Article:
Day without Dignity: Awareness raised, now next steps…

April 12, 2011

Last week I wrote a blog post on raising awareness to participate in the Day without Dignity campaign. As part of that effort I wrote about the importance of placing a one day event in the context of what those whose awareness is being raised can do afterwards.  As either organizers of these campaigns, or ‘consumers’ of them, the challenge is once awareness is raised, how do we spur continuing action?  To ‘model this process’, the week after the Day without Dignity ‘event’, it seems fitting to look at what can be done as continuing action.  Some ideas that were generated from the day’s discussions:

  • Educate yourself. Learn more about the area that interests you or the type of aid you’d like to support.   If you are a campaign organizer, do you ‘due diligence’.  Make sure you really understand the issue you are focusing on and especially have explored any negative consequences that may result.  If you have participated in an awareness raising campaign that wants you to donate, learn more about the cause to which you are being asked to support.  How will the money be used?
  • Find ways to listen to the intended beneficiaries of the aid project. A ‘foreign aid’ cause should not be developed just by people far removed from the beneficiaries.  If you are not able to find ways yourself to learn more about the needs of the intended beneficiaries in person then do so by reading their own words in books, or on websites (such as Global Voices) or listening via videos.  Ian Thorpe wrote a blog that provided a number of resources for ‘active listening’. The Listening Project is another good source.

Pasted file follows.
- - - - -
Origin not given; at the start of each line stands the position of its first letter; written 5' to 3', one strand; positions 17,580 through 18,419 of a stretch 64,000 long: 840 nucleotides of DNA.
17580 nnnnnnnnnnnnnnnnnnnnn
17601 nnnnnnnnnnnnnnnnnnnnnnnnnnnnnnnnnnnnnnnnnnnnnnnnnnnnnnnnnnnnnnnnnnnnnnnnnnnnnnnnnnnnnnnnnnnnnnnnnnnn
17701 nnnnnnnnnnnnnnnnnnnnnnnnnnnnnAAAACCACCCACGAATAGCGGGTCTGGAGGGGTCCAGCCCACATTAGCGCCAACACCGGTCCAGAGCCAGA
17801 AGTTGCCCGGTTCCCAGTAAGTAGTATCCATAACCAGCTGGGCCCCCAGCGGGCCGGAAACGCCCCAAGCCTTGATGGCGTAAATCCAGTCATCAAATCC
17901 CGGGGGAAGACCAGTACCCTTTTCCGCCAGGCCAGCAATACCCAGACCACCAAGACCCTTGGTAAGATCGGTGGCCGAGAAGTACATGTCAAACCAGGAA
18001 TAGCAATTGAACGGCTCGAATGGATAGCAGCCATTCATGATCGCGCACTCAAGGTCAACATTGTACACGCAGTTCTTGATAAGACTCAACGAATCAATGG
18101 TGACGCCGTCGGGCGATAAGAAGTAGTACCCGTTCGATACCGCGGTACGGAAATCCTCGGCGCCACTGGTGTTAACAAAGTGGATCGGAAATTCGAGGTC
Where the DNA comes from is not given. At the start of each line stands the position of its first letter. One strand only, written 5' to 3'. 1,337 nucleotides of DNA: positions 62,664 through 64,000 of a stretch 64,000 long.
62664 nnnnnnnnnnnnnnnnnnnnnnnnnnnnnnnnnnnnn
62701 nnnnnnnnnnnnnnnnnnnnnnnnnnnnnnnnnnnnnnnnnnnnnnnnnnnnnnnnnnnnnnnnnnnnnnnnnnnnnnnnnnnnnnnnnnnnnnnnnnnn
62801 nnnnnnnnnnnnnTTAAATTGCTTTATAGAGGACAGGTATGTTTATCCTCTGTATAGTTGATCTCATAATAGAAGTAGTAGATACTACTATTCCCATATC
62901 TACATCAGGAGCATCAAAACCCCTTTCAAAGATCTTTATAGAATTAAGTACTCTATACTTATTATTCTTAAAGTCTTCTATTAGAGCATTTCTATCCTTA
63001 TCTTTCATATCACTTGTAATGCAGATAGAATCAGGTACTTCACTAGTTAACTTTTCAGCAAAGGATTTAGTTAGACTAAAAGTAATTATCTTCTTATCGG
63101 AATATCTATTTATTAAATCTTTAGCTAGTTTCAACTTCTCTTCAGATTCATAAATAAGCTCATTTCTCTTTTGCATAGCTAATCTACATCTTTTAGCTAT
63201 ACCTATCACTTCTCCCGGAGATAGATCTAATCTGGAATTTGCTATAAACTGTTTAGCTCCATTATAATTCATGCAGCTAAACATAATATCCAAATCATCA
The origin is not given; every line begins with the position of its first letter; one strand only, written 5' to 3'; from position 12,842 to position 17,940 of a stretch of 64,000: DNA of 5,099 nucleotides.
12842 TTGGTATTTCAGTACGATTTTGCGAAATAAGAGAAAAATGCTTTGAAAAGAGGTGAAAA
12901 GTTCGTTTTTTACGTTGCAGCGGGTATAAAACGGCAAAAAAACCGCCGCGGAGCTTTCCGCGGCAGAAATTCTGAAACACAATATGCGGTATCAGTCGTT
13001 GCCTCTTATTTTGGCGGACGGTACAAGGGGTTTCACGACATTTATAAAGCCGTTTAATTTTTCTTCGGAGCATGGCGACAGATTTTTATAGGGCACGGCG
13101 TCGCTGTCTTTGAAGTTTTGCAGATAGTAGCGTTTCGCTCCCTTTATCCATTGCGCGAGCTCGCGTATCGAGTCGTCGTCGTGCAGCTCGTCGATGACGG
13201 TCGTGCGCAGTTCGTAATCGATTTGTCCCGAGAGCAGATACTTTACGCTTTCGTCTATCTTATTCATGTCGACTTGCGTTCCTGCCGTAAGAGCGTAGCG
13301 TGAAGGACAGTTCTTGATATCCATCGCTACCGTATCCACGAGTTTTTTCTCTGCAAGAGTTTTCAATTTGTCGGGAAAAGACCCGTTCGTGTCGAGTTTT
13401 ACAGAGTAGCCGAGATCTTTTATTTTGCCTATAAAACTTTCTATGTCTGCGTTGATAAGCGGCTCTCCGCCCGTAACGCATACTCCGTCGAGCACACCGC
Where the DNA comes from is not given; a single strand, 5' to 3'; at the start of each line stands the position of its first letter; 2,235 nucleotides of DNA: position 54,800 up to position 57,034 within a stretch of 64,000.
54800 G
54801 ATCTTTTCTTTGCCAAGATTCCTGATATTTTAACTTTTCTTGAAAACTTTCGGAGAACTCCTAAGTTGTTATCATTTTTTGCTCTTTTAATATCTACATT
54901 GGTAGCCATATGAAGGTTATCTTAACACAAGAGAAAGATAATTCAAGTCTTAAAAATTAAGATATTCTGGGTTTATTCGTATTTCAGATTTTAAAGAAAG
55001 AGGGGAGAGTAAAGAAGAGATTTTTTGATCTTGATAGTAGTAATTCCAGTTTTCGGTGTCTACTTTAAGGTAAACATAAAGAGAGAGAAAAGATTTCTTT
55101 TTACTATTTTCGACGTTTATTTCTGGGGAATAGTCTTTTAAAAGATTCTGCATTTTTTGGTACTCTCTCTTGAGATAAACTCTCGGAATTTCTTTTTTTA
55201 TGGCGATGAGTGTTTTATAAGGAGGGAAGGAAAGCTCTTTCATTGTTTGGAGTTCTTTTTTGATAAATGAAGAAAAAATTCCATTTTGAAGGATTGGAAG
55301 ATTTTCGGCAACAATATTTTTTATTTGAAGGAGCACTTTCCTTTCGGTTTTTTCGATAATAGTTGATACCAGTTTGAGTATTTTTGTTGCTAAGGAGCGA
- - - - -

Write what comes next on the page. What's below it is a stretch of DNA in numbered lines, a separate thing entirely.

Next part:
• Help change the story and challenge the causes you are being asked to support. We have become very accustomed to accepting aid projects that are designed without input from local beneficiaries.  We need to change our assumptions about ‘the world’s poor’. Very often those who may need help have very specific ideas of the kind of help that would be most useful to them.  Challenge the projects you would like to help to include local beneficiaries in their project development if they have not already done so.
  • Shop ethically in a way that supports local businesses and creates jobs that can lessen the need for ‘handouts’.  Learn more about movements such as fair trade.
  • Don’t neglect your local community.  Poverty exists everywhere – it is important to be a good global citizen but just because it may seem more exotic or exiting to help those in another country, don’t forget to help out locally and encourage others to do the same.